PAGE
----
If the card is renewed every five years then as time goes on it might even be possible to apply stamps, seals, or special marks to the Veterans Credit Union Bankcard which demonstrate driver's license status, commercial driver's license status, pilot's license status, concealed carry weapon permit status, and so on. Congress, naturally, would have to pass laws ensuring that such additional qualifications are valid in all fifty states. Overseas veterans who participate in the Veteran's Credit Union might even be allowed to use the card as a passport, as official identification at American Embassies worldwide, and so on. Instead of a dozen different credit cards, debit cards, and identification cards, the veteran would be able to carry a single card and have access to their entire banking, licensing, and proof of identification requirements. As long as the card has a photograph, a secure RFID, and a fingerprint, it cannot be used by anyone except the individual veteran if it is lost or stolen. Over time this might even become the model for all sorts of other simplified identification cards such as state-issued driver's licenses, individual bankcards, or perhaps a new form of single card passport issued by governments around the world. There will be some who fear loss of privacy, government intervention in their daily lives, and so on, but this can be countered by pointing out there is no legal requirement to join the Veteran's Credit Union while there are a whole host of benefits to doing so.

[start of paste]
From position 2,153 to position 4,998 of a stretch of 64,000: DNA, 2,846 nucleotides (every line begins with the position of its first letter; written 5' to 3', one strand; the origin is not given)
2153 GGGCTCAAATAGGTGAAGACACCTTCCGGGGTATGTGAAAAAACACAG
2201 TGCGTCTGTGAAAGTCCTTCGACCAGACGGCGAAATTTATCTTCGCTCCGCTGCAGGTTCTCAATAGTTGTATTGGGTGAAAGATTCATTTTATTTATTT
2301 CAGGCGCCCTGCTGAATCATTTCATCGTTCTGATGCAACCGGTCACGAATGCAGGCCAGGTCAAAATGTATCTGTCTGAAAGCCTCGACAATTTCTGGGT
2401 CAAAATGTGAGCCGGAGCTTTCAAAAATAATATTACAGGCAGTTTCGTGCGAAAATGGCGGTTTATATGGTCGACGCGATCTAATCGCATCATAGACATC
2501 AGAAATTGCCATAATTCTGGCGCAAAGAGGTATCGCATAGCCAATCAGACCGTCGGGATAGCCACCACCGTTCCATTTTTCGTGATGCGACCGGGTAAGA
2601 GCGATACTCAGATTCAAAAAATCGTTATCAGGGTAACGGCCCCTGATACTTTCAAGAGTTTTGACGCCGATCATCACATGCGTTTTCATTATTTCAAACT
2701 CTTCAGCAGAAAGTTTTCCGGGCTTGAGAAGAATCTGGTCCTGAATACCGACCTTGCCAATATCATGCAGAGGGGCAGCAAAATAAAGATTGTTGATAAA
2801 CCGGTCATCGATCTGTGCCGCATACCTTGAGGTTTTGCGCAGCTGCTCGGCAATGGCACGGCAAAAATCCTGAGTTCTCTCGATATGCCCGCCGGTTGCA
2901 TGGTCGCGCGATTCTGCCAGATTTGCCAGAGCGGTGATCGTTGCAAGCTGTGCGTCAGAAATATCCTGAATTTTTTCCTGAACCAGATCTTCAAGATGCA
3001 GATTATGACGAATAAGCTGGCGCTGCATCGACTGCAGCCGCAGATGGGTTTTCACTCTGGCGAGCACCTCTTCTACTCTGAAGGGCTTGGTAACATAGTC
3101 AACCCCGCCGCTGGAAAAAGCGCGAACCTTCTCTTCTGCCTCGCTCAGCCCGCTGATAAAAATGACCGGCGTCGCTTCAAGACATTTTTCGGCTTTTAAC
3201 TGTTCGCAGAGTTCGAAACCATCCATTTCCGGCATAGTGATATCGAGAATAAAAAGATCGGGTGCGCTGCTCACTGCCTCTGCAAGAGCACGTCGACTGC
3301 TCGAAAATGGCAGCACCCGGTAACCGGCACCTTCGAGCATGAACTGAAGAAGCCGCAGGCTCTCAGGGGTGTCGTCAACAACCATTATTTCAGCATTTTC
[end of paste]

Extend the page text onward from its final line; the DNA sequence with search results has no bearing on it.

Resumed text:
Naturally, to participate in the Veterans Credit Union and receive the official identification card, initial identification would have to be established. Presentation of a birth certificate along with a DD214 would serve in the vast majority of cases. For someone who is homeless, who never had a birth certificate, or who has lost their DD214, alternative forms of identification would have to be used such as fingerprints for law enforcement background checks, DNA tests, collaborating testimony from current credit union members, and so on.